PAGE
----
Garco statement lacking facts
Dear Editor:It the Garfield County budget was represented as a load of manure and dumped on the courthouse steps, the administration’s explanation would turn the pile into a bucket of honey.Does anyone believe the Garfield County statement in the Post Independent that fund balances have doubled since 1998 because the county has “been vigilant about reducing line items?”Did increasing revenues each year from 1998 through 2003 totaling $5.8 million have anything to do with it? If the county wasn’t exempted from spending limits, taxpayers would have had $12 million in property tax relief for this period.How about this “feel good” Garfield County statement: “Property taxes, too, will increase significantly in 2005 because of a county re-evaluation of natural gas wells and natural gas product emanating from them.” Let’s give credit where the credit is due. I believe had it not been for Joan Savage and Bill Clough, there would be no county re-evaluation of natural gas wells. Joan and Bill went to court and proved that the oil and gas company made errors in computing their royalty payments. Damages were awarded, not only for the “re-valuation” of a current year, as the county has mentioned, but also the prior six years.Information to compute royalty payments is very similar to what the county uses to value production. It is only logical to assume that if the royalty payments are short, that the county, along with the taxing entities within the district (schools, fire district, hospital, etc.), are coming up short big time. The financial stakes are extremely high over the life of the oil field if the oil and gas company does not report properly. The only assurance for county residents that they are receiving the correct revenues, that will in some small way compensate for our environmental losses, is that instead of a county re-valuation, there be a professional outside yearly audit.Ken CallGlenwood Springs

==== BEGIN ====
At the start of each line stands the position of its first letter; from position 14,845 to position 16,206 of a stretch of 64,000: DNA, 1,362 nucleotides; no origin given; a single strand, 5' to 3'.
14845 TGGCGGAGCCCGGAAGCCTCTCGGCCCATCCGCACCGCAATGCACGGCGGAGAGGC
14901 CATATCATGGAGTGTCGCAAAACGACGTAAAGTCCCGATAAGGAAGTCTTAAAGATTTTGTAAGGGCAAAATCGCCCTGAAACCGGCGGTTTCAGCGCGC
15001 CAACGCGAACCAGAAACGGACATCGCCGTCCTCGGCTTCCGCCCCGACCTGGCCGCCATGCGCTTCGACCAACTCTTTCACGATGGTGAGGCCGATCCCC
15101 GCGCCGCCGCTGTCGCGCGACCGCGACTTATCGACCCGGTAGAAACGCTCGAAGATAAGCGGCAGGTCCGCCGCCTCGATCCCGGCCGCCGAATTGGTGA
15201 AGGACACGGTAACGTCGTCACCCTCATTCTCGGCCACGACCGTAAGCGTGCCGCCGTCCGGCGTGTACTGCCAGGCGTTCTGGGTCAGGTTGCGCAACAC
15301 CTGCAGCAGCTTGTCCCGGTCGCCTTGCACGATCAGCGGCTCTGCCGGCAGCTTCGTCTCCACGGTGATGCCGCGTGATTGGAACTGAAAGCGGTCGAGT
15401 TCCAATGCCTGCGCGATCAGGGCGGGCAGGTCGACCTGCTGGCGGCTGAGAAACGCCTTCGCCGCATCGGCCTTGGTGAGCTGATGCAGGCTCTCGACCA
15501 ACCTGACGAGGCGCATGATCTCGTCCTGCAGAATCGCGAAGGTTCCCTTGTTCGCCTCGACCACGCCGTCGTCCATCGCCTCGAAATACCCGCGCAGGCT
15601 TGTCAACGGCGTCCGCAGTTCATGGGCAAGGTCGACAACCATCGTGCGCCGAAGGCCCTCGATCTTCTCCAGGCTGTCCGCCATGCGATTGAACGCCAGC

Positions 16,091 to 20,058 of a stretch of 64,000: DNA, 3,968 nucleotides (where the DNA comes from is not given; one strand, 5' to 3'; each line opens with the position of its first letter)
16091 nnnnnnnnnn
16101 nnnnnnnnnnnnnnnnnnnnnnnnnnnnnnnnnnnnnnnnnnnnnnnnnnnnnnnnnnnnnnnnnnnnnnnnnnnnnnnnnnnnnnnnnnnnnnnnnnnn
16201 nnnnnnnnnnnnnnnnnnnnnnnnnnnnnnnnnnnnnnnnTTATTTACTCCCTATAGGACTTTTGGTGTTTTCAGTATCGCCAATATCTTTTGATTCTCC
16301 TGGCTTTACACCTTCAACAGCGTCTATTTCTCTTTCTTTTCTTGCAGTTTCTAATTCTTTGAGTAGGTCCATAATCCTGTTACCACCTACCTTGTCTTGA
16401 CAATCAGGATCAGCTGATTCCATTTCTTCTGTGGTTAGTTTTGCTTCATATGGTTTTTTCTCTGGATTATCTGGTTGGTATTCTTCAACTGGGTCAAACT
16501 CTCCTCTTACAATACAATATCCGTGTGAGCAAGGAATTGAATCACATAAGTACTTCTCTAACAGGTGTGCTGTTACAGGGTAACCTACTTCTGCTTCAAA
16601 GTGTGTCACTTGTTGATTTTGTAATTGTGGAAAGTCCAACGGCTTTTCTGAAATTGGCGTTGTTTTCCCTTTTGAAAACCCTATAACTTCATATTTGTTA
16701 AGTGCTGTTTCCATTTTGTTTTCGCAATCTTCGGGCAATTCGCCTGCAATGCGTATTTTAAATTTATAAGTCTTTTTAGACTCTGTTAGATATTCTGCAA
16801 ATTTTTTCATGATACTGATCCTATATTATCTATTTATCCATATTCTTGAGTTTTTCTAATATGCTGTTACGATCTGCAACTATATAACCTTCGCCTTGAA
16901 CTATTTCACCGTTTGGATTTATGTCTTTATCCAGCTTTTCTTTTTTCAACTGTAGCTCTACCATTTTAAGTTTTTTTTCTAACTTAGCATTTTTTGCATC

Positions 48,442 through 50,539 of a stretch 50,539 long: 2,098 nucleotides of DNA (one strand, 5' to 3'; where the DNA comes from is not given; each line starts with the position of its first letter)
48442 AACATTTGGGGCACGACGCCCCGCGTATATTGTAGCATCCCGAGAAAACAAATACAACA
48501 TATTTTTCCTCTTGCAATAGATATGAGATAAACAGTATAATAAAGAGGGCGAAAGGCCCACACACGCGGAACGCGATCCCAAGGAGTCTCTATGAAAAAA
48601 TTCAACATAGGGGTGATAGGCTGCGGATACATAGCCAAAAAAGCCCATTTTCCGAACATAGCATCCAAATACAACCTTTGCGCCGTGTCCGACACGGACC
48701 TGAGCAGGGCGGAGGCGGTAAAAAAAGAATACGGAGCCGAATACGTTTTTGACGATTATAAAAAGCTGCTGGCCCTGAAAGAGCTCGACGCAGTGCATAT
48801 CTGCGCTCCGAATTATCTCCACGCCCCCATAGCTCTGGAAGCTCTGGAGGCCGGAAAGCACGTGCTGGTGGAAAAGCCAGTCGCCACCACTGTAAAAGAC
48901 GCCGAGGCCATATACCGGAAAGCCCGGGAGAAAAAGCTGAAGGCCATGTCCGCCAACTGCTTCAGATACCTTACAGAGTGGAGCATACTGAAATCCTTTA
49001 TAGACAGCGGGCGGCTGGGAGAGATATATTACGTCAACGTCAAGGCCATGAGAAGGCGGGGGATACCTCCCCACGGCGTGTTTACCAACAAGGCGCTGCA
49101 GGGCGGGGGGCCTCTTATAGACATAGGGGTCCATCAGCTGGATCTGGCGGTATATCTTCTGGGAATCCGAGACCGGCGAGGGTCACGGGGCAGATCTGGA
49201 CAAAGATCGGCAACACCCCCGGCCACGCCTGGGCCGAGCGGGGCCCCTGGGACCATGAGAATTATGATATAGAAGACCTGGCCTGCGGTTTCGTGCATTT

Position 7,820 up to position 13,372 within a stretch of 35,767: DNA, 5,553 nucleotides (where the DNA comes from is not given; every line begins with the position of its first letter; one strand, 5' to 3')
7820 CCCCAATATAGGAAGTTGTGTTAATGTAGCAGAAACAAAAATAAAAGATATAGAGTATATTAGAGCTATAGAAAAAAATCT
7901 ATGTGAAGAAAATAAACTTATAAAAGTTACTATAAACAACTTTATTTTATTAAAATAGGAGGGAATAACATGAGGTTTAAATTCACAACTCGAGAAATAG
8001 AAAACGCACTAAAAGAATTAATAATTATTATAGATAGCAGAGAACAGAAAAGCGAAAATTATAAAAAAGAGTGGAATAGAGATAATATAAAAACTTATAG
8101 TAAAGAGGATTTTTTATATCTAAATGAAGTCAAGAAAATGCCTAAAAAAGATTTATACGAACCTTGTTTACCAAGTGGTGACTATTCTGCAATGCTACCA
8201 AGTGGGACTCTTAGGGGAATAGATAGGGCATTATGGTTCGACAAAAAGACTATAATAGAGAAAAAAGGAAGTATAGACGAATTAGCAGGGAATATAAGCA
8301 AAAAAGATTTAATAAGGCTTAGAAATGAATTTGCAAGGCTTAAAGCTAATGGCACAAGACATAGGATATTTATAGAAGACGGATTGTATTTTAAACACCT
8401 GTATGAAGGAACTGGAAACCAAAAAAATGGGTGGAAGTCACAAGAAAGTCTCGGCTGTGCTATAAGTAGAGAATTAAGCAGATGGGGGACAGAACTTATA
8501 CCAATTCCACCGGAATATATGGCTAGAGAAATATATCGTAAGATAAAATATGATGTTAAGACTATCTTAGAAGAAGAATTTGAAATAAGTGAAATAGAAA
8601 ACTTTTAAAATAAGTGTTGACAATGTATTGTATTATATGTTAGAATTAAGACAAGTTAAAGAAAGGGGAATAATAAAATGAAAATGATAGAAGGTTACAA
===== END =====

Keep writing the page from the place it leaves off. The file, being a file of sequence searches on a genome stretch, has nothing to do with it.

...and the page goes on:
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Three longtime residents of the lower Roaring Fork Valley talk about the sinking feeling that built Monday and Tuesday as the Grizzly Creek Fire grew. They are hoping the threat to their neighborhoods has passed.